How to talk about tough topics
Language seems to be a very critical component of how Christians dialogue with one another, in particular, because different words have different meanings, depending on your faith tradition backgrounds; people tend to see language through their own personal lens of how they were brought up, what kind of tradition or heritage that they experienced as a Christian.
American Protestantism has become a faith of particular languages or particular phrases: “Have you accepted Jesus into your heart?” or certain buzzwords. Our branches of Christianity are very language bound, and it’s become the marker. A lot of people want to go to the mat over those particular words.
The impreciseness with which we use language can blur tough topics. For example, if someone says “all alumni feel this way” that statement can exaggerate perspectives on a topic.
I have found that technology can be your best ally or your worst enemy when you’re trying to communicate about tough issues. The age of the Internet has pro-vided a means for misinformation and rumors to circulate rapidly to a very large number of people. On the other hand, a strategic proactive use of the College’s own website and e-mail communication has helped Messiah College disseminate accurate information quickly.
The Internet particularly has damaged, in some respects, our ability to hold interpersonal communication, because we lose the benefits of face-to-face contact, the emotion of a message, the nonverbal language. And because it’s so quick, we also sacrifice, in many cases, the ability to process information, because we immediately hit “reply” and fire back an e-mail, and it snowballs into something that you can’t pull back.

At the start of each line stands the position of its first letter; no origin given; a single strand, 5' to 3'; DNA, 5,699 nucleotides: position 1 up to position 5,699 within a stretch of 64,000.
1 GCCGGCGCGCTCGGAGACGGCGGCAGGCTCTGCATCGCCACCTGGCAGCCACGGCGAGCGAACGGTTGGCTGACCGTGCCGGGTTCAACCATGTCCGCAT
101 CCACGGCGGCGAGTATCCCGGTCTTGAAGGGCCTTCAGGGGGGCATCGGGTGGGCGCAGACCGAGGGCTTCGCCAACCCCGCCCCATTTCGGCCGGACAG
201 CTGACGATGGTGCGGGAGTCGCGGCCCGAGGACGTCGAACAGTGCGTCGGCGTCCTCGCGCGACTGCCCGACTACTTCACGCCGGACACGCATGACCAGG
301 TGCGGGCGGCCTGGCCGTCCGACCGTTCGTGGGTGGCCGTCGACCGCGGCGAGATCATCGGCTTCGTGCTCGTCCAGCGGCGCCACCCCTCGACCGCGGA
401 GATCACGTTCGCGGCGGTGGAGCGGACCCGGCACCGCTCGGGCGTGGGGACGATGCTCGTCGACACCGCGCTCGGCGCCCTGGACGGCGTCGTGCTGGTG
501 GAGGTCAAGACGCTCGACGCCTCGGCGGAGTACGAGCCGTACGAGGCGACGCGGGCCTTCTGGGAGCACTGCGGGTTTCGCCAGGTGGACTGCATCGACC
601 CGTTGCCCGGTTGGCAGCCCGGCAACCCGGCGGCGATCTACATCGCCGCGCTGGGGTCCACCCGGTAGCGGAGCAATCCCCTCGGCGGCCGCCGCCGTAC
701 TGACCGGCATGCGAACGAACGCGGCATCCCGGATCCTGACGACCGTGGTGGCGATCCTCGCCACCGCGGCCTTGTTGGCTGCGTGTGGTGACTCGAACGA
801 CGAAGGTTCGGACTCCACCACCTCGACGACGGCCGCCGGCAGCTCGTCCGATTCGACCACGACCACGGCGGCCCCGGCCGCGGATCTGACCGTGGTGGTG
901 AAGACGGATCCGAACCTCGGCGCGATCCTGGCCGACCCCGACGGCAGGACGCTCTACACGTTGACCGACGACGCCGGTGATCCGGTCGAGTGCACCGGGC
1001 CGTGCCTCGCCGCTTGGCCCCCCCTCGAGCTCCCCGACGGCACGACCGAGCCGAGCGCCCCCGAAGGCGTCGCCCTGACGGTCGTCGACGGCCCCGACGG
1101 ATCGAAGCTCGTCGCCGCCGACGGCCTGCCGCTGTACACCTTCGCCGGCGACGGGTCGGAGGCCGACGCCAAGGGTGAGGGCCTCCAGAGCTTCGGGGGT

Civility and decency can become casualties because it’s just so easy to loft this grenade of caustic commentary from behind your firewall and throw it out there, and then it explodes.
We can perhaps begin the process by using e-mail, but not end there. E-mail can be a good starting point because it’s not as confrontational and can be less intimidating.
I suggest to students that when broaching tough topics they send a preliminary e-mail with a list of things they’d like to discuss, questions, or concerns. This gives the other person time to think about the issues and form a response, rather than a reaction. That’s a good way to start the process.
It also may be easier for introverted students who are uncomfortable speaking in class to use technology and be able to reflect on their thoughts without needing to give an immediate response.
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